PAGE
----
In addition to plenty of news about new findings that PFOA, PTFE, and PFAS (the main chemical components in non-stick cookware, microwave popcorn bags and grease-resistant pizza poxes) are not actually as safe as once thought, I read this brilliantly well done piece from New York Times Magazine about the long and sordid history of these chemicals and the multi-decade cover-up that happened at DuPont. Reading the full history was the tipping point for me. This is the kind of stuff everyone needs to know - and I'm doing you a disservice if I don't tell you about it. 

4 Reasons to Ditch Non-Stick This Year

While I've read so many thousands of words on this subject in the last month, I could probably write a 10 page paper on the subject, let me break it down and make it really simple. If you want more details, on these claims, please see the very long and very detailed articles in my "Further Reading" section at the bottom of this post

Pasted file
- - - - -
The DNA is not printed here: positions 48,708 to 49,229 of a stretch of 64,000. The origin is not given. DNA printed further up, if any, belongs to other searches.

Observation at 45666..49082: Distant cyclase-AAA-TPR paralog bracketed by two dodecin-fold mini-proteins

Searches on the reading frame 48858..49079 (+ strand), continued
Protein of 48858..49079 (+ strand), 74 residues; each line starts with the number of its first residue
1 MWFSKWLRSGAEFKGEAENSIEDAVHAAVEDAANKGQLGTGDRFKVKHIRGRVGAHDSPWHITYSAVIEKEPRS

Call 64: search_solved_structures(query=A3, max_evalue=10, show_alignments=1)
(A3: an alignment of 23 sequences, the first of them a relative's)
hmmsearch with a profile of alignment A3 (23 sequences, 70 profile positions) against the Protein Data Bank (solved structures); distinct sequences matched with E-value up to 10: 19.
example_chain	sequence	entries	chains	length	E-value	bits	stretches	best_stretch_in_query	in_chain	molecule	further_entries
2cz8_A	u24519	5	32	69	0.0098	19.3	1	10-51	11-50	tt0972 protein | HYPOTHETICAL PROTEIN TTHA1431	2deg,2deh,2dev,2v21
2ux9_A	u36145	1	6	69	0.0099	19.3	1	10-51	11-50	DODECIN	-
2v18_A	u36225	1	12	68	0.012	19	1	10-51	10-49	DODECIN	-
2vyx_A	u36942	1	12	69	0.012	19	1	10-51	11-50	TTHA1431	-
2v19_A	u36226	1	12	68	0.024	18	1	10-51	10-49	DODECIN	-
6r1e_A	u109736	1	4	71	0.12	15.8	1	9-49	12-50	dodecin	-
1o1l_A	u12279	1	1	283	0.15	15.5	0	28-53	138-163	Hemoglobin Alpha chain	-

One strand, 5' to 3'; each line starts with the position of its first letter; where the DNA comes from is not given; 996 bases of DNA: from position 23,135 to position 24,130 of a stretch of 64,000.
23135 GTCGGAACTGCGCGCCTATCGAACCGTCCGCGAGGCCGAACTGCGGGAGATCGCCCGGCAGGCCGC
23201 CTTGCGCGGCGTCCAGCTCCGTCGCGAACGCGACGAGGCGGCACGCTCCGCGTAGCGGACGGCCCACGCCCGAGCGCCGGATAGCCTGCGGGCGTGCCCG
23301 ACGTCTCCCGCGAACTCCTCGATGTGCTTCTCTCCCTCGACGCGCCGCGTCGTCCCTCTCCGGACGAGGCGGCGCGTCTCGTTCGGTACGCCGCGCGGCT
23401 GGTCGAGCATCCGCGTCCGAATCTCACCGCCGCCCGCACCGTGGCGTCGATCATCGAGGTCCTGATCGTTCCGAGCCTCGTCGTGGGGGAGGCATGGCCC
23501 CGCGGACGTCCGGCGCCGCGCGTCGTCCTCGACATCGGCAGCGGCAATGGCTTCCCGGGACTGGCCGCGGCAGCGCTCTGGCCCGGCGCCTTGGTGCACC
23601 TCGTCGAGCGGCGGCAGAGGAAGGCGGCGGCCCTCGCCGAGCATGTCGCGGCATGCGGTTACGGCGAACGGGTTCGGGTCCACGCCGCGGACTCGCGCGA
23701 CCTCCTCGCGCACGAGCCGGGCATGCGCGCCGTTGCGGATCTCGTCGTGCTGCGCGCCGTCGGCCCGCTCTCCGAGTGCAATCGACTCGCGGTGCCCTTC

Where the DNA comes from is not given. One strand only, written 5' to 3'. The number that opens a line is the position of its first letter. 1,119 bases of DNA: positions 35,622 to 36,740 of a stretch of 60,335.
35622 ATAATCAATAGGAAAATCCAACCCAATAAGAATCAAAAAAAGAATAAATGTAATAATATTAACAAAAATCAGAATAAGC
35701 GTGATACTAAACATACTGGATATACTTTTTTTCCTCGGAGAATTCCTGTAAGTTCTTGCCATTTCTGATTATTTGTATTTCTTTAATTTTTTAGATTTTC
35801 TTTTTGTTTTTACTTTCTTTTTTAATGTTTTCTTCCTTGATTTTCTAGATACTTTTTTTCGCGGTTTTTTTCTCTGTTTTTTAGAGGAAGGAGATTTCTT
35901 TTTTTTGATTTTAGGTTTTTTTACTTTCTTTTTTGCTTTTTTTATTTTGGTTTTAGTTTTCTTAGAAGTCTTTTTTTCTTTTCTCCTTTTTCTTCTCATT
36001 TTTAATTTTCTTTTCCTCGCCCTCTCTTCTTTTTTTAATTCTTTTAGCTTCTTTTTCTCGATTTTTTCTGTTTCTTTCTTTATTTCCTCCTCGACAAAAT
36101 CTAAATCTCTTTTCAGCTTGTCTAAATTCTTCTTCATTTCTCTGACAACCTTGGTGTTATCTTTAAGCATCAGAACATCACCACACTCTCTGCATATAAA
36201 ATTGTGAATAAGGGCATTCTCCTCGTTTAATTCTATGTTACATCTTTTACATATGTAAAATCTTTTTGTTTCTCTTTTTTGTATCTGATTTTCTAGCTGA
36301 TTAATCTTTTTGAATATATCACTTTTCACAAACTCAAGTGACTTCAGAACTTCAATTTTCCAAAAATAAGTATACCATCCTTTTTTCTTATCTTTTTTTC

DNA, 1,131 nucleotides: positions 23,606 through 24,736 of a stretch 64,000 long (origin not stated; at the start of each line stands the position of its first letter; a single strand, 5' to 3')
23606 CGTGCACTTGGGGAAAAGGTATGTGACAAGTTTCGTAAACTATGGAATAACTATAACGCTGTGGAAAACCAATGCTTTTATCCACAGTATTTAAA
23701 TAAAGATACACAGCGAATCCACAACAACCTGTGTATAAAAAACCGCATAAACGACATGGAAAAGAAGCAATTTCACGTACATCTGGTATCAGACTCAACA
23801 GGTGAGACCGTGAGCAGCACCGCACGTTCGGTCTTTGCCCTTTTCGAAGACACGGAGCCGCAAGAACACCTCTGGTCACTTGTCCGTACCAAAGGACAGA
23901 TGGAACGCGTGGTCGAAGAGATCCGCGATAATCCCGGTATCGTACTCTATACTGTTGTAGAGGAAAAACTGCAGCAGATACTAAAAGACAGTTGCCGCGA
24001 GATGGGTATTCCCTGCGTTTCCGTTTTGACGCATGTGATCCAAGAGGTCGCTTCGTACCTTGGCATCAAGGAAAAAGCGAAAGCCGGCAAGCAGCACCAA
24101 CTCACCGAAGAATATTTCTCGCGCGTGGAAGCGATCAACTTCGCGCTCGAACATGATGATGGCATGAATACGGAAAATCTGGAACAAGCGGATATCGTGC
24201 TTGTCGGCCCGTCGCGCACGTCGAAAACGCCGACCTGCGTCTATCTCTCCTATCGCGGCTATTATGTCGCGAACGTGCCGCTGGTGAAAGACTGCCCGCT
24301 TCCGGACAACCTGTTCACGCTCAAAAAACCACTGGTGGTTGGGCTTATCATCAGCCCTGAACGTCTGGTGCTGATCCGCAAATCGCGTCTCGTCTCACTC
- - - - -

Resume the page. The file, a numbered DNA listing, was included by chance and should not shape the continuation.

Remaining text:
Four BIG reasons why you need to ditch your non-stick cookware ASAP: 

1. Exposure to the signature chemical components in non-stick cookware (PFOA, PTFE and PFAS) - are linked to:
    • Testicular cancer
    • Prostate cancer
    • Thyroid disease
    • High cholesterol
    • Pre-Eclampsia
    • Ulcerative Colitis
    • Weakened immunity
    • Liver inflammation
    • Obesity
2. Toxic fumes from non-stick cookware being used at too high a temperature can kill pets - birds are especially susceptible. I'm not talking about using it carelessly- in some cases, leaving an empty pan on the stovetop for just 2 minutes can create enough toxic fumes to kill birds - yikes!

3. Toxic fumes from overheated cookware can also called flu-like symptoms in humans - often called "Teflon Flu" by industry insiders. Symptoms of Teflon flu include diarrhea, headaches, nausea, fever and malaise.

4. Pregnant moms exposed to the chemicals in non-stick cookware have a higher incidence of:
    • Low birth weight babies
    • Birth defects
    • Pre-Ecclampsia
    • Pregnancy related hypertension